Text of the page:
Also, you can check the availability of a driver for a specific device by running a
compatibility search. SEE: http://microsoft.com/windows2000/upgrade/compat/.

Windows 2000 is based significantly on the same code that built Windows
NT 4.0. Therefore, most programs that ran on the latter will also run on the former. In fact, most mainstream business programs that ran on NT 4.0 and Win98 run on Windows 2000 with only a few minor problems. Ideally, to exploit native Windows 2000 features one must purchase programs written specifically for Windows 2000.

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Native Mode or not to Native Mode...

Sorry, this was not the question I asked. Great workstation infromation but, I am looking for the ways NT and 98 work on an AD domain.

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Native Mode or not to Native Mode...

by rbmooney In reply to Native Mode or not to Nat ...

My first reply was partly incorrect. I corrected my answer within my second reply. Trust but verify my first response and accept my second as Gospel. My my limited experience in using an older version of Windows 2000 and the slim information I located on Microsoft's site left a lot to be desired, but I couldn't edit my answers after they were posted--the procedure for doing so is not clearly shown on techrepublic's site. Good luck. You'll do fine.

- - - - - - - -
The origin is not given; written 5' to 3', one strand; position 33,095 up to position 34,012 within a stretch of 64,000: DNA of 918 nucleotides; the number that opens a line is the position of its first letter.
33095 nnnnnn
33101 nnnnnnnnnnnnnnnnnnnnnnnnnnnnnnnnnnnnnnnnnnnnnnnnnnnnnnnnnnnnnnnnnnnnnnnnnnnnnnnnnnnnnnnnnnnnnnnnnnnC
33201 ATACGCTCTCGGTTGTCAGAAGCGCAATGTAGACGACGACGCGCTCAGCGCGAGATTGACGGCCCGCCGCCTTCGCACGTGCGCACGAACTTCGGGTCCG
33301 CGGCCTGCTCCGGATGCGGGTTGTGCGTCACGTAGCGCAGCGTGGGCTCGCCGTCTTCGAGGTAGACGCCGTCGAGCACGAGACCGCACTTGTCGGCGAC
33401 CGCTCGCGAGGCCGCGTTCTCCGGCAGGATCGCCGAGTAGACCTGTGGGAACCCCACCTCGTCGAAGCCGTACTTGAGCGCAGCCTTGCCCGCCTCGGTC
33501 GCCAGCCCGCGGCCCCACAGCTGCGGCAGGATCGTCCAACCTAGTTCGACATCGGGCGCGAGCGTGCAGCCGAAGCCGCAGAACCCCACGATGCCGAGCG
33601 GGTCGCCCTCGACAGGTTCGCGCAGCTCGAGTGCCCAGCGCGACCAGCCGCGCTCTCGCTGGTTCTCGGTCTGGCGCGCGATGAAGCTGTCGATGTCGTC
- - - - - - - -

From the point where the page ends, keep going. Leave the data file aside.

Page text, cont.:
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Native Mode or not to Native Mode...

Sorry, this was not the question I asked. Great workstation infromation but, I am looking for the ways NT and 98 work on an AD domain.

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Native Mode or not to Native Mode...

by jack republic In reply to Native Mode or not to Nat ...

In win2k domain a nativ mode means that only
a windows 2000 domain controlers can operate
in the domain.in other words you cant have both win2k domain controler and nt 4 bdc.
however native mode It is not affecting the clients computers in any way.

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Native Mode or not to Native Mode...

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Native Mode or not to Native Mode...

by rkelly In reply to Native Mode or not to Nat ...

Windows NT 4 and Windows 98 clients work fine in a Native mode environment providing you have installed the Directory Services Client. You need the DS Client for all the reasons that you need it in a mixed mode environment. i.e. the ability to update your password on any DC, the ability to use NTLM v2 authentication if you want extra security, and the ability to query a Global Catalog Server.

Remember that swapping to native mode doesn't stop your down level clients from needing to use WINS,so that will need to be installed on Win2K.

The main issue with going to native made is Domain Controller/Application based. Once you switch then none of your NT 4 BDCs will be updated and you may find that some applications nolonger work (old versions of software usually).